After a serious knee injury, your knee is probably swollen and painful. Regardless of the ultimate treatment for the injury, you probably want to get moving for work or school. Is it safe to put weight on the leg? In this Ask Dr. Geier video, I answer that question for someone with an ACL, MCL and medial meniscus injury.
Kasie in Lincolnshire, United Kingdom asks:
I have a serious knee injury due to a bad slidetackle from opponent whilst playing football. I have acute complete tears of ACL and MCL. I also have peripheral red zone damage of the medial meniscus, and I also have large joint effusion. I was wondering if I should walk on it. The doctors are still unsure to what to do with me. I’m in a hinge brace and in a lot of pain.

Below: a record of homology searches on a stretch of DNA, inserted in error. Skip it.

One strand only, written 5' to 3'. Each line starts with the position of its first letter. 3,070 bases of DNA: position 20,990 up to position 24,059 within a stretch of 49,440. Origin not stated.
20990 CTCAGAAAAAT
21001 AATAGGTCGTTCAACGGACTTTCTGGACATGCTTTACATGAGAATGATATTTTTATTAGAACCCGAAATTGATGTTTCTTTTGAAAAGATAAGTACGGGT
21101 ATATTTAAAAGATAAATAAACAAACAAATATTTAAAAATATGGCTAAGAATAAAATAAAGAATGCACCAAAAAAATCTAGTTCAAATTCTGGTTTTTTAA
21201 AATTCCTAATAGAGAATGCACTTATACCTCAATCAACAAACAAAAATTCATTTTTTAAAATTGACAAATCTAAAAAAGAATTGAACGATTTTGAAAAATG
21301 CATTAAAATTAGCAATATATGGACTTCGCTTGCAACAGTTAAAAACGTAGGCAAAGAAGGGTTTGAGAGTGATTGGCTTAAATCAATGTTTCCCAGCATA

For an athlete or active person with a combination of ACL, MCL and meniscus tears, very likely surgery will be needed to restore stability to the knee and allow return to sports. Often surgery takes place 3-4 weeks or more after the injury to allow the swelling to resolve and knee range of motion to improve. Plus, the orthopaedic surgeon often places the patient in a hinged knee brace to help the MCL to heal.
Many orthopaedic surgeons do allow weightbearing early, even before surgery. It can be painful, so often the patient uses crutches. There are some injuries where weightbearing can be detrimental, so a patient should discuss the possibility of early weightbearing with his or her orthopaedic surgeon. In this video, I discuss the pros and cons of allowing a patient to put weight on the leg soon after the injury occurs.
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